In the train you can use Russian Rubels untill the Mongolian border. We had some Rubels left when we reached the border, but of course there were more Mongolians trying to make some money out of changing our last Rubels into Tugrük. They gave us a good rate of exchange, but it still was possible to negotiate. At the Chinese border there is no possibility to change money, so make sure you spent everything. For the entire journey in the train we used about € 100,- for 2 persons for food. A few times we ate in the restaurant on board, but there was plenty of food to buy on the platforms as well, and that food was really cheap. But the place where we became even more happy was Beijing: cd's only cost € 1,50 and t-shirts from € 1,- to € 5,-, just to name some things.
During the entire trip we didn't feel unsafe once, not even in the big cities or on the platforms. In Moscow and Beijing there were plenty of people in uniform watching everything, but everything was quiet all the time. We didn't go out much after it got dark, so we don't know what happens then, but during the day everything was fine. There were a few books that wrote about pickpockets on the station in Ulaanbaator, but we just waited for the most people to get off the train and we could get off too and look for our guide safely.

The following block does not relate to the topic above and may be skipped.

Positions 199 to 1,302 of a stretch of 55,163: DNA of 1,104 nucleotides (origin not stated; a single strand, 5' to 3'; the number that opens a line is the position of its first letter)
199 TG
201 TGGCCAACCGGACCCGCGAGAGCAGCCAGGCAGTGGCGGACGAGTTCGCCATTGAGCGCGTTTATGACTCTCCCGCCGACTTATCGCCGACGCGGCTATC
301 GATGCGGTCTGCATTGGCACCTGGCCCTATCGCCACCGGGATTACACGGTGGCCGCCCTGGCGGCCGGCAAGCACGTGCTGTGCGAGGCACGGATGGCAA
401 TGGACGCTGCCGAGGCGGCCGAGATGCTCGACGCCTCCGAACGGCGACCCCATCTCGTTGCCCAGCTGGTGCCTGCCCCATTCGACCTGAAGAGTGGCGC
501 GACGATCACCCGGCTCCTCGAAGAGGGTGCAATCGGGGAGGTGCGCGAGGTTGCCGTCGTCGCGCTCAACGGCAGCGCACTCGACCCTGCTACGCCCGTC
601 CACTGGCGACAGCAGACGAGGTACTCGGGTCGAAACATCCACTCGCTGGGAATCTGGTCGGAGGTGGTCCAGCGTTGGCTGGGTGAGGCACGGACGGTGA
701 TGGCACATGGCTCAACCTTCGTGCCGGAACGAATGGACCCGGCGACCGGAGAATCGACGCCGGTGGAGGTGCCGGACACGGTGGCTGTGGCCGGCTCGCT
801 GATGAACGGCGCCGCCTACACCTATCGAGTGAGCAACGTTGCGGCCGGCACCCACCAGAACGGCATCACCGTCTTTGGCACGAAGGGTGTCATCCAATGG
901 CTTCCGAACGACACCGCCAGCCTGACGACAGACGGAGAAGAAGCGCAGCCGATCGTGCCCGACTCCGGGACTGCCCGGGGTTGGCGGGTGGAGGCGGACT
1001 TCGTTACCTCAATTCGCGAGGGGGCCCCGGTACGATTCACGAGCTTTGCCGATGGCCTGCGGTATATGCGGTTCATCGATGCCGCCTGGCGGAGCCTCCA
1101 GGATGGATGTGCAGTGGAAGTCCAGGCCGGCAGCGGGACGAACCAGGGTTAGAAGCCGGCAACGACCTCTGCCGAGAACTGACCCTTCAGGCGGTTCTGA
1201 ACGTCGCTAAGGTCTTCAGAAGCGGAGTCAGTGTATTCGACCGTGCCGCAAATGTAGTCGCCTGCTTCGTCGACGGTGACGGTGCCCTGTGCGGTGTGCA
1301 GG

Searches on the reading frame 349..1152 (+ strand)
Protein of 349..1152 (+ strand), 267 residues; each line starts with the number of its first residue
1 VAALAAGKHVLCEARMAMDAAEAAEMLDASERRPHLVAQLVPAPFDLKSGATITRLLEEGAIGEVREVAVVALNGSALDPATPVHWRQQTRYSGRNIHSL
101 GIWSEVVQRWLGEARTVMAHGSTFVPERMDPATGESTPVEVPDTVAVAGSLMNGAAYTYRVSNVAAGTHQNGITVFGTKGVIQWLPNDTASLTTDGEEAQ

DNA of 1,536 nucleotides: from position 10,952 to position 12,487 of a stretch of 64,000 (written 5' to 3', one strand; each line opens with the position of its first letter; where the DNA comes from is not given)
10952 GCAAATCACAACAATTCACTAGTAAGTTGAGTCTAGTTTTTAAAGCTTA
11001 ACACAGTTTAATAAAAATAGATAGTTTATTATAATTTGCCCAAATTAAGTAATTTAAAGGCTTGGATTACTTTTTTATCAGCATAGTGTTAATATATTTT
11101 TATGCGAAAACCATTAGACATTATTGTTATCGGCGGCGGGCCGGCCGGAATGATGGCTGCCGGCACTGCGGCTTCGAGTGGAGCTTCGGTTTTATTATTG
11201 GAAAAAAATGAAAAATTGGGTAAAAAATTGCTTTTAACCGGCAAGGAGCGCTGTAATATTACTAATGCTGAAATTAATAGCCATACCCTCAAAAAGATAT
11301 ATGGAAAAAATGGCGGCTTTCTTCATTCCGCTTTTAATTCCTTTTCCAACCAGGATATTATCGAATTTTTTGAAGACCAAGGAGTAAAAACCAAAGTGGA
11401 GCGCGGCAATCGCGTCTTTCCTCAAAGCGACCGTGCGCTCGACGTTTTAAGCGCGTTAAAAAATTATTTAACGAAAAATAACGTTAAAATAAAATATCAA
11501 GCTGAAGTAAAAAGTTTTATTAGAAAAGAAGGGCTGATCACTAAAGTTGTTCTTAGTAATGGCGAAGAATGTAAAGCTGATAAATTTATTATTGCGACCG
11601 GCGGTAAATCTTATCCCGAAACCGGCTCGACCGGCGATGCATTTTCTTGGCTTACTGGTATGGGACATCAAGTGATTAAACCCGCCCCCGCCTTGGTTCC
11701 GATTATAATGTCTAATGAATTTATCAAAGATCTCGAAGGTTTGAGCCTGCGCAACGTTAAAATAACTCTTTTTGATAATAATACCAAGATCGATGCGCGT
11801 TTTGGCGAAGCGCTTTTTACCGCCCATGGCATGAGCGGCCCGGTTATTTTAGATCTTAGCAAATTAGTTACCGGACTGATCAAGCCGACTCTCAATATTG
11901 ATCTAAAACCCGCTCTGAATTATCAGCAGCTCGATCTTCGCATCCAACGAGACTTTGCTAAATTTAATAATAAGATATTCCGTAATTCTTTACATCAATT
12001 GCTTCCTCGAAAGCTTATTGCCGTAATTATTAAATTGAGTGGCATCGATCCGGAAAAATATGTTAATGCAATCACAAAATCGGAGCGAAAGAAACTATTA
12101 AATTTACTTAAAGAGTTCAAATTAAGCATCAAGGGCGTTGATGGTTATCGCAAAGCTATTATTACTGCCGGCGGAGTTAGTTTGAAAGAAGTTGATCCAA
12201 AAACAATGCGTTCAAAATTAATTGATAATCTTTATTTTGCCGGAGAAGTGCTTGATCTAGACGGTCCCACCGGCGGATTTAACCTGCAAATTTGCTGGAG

> The train
Opposite of what some people say it was a great experience for us to travel second class and to share a compartment with Mongolian people. Officially there should sleep one Mongolian lady in our compartment (but that was just how it should be. The bed of this lady ended up to be a fully packed storehouse, only the last night there slept 2 instead of one lady on top of some boxes.) So we watched the selling (and hiding!) of the merchandise from very close. We feel like we really would have missed something when we'd booked a first class ticket and slept in a compartment for 2.
In the compartment is room for four persons, with two pairs of beds above each other. The upper beds are slightly shorter than the lower and are warmer during the night. The beds are attached to the wall with two chains, one on the head and one on the foot. Some people didn't like the upper beds, but I slept well on them. The luggage space under the lower beds and above the hallway (for the two upper beds) are large enough for your luggage, if you don't give away to much space to the Mongolians, like our Norwegian colleague-European Espen almost did.